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Date: August 29, 2019

New to Teaching the EYFS?
Survival Guide Part 2: Establishing Systems & Routines

In part one of our NQT blog we outlined some of the fundamental relationships that need to be formed and nurtured when working in the EYFS environments. Now, let’s look beyond those relationships and begin to look at some of the other key things you’ll need to consider. As a new teacher, it can be easy to feel overwhelmed by the number of different jobs that need to be done and by the demands on your time. In the second part of the series we take a close look at some of the key elements of effective day to day practice to help you to prioritise what is important.

Establishing your routines & resources 

When the new term starts, think carefully about your daily routines. Are you making best use of your time? Avoid having to get your indoor and outdoor resources out every day for your children to access – it can be very time consuming and doesn’t really benefit the children. Try instead, to organise your resources so that the children can access them independently. Think about how resources are labelled and stored so that they can be easily and independently accessed by the children. Effective shadow backing and labelling can lead to effective learning as part of tidy up time.

Spend time thinking carefully about how many indoor resources are needed to make an area of provision, like your sand or water area, work effectively. You will need a good variety of resources that offer lots of possibilities for exploration and curiosity without becoming cluttered.

Too many resources on offer often leads to resources being valued less by the children and will also take longer to tidy away. A water area which is overcrowded with resources will inevitably lead to all of the resources being tipped into the water tray.

Avoiding overcomplicated systems

Try to avoid creating overcomplicated systems for access to your areas of provision or outdoor area. Creating the expectation that only four children are allowed in the sand area at a time, for example, will lead to regular disruptions as children argue about who was the last one into the area or who can play next.

Try to ensure that children know how to free flow between the areas – and between indoors and outdoors if this is possible. Systems that restrict the numbers of children who can use an area or access the outdoor area often lead to tension and disruption. These systems can also lead staff into managing logistical situations rather than focusing on the learning that is taking place.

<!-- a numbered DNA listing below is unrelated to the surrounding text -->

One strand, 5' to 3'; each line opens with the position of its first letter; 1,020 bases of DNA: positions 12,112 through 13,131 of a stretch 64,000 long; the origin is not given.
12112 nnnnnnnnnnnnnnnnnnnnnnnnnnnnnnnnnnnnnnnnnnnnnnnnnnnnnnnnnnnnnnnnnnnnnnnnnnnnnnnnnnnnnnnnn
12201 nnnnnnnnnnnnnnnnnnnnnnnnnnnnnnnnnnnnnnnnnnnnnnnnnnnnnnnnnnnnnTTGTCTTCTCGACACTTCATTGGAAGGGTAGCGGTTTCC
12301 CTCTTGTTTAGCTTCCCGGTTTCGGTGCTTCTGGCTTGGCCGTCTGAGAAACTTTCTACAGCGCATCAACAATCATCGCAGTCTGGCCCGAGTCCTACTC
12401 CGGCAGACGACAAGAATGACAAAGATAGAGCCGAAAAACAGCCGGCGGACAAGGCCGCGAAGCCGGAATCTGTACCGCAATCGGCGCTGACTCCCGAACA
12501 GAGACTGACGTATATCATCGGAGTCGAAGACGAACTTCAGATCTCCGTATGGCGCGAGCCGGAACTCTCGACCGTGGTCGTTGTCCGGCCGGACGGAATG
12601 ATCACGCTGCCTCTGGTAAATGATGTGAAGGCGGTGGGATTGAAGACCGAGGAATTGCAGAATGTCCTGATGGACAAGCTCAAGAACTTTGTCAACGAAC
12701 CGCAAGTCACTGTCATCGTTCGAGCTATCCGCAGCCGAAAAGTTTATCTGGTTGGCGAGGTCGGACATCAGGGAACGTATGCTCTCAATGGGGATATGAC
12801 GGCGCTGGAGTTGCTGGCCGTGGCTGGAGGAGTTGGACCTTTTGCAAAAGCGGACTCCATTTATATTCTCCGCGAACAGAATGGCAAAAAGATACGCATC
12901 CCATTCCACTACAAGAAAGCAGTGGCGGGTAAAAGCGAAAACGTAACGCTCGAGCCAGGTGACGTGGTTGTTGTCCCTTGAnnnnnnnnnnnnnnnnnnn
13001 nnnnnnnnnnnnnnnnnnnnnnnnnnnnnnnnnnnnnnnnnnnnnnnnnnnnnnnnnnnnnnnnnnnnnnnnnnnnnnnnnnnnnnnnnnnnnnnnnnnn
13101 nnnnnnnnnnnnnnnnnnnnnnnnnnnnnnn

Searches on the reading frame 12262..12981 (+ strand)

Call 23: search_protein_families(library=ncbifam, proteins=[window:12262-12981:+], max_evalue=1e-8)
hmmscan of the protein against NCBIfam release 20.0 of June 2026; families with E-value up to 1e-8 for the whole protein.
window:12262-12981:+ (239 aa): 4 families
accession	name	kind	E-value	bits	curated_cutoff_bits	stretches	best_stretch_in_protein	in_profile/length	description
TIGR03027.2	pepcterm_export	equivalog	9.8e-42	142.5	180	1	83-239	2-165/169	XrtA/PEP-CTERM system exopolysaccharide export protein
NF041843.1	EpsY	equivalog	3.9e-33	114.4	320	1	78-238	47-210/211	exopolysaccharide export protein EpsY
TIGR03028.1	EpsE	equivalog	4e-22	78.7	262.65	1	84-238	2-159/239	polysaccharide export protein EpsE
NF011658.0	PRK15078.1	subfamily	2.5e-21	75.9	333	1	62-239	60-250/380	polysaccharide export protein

It’s all about time!

As you create your timetable, try to allow for long periods of time when the children can have their own ideas and can create and explore within the learning environment. When children are interrupted regularly, they get used to not being engaged and to not seeing an activity through to its conclusion. Try to organise your timetable so that it allows for high levels of engagement and involvement rather than lots of stops and starts. Directed teaching times and group activities are a key way to introduce concepts and challenge thinking but teaching effectively in the early years extends much further than the edge of the carpet. In part 3 of this series, we’ll be exploring just this – the crucial balancing act that is a key feature of effective early years practice.

Keep it consistent… at least for a while!

Although it may be tempting, try not to change the layout of your room or rotate resources on a regular basis. Whilst change can create points of interest and excitement, it can also be time consuming, can cause anxiety and can make it more difficult for children to be independent learners.

Also, try not to make major changes to your learning environments every week. Planning new activities in lots of areas of provision every week will be hard to sustain and leave little time for the children to return to ideas. Instead, focus on the number of learning possibilities which are always available in each area of provision. As ideas, fascinations, interests and themes emerge over the coming weeks and months, make small additions to the continuous provision based on your observations and discussions with the children.

As the year progresses, use the Characteristics of Effective Learning to evaluate the quality of the learning experiences within each area of provision. This will enable you to pinpoint where improvements and changes are necessary.

And finally…

Working in the Early Years Foundation Stage can be complex and challenging but it provides you with an incredibly rewarding opportunity to shape the lives of young learners. Developing effective routines and high levels of organisation will have a positive impact on not just what the children learn in your class but also how they go about learning too. Independence, creativity, critical thinking, resilience and collaboration can all be nurtured and supported by an effective, well planned, learning environment with the right routines in place.

We hope that you’ve found what we’ve written here helpful – and do let us know how you’re getting on. You can follow us @earlyexcellence on all our social media channels and visit our website for New to EYFS Training and our EYFS Resources – and Survival Guide Part 3 is on its way!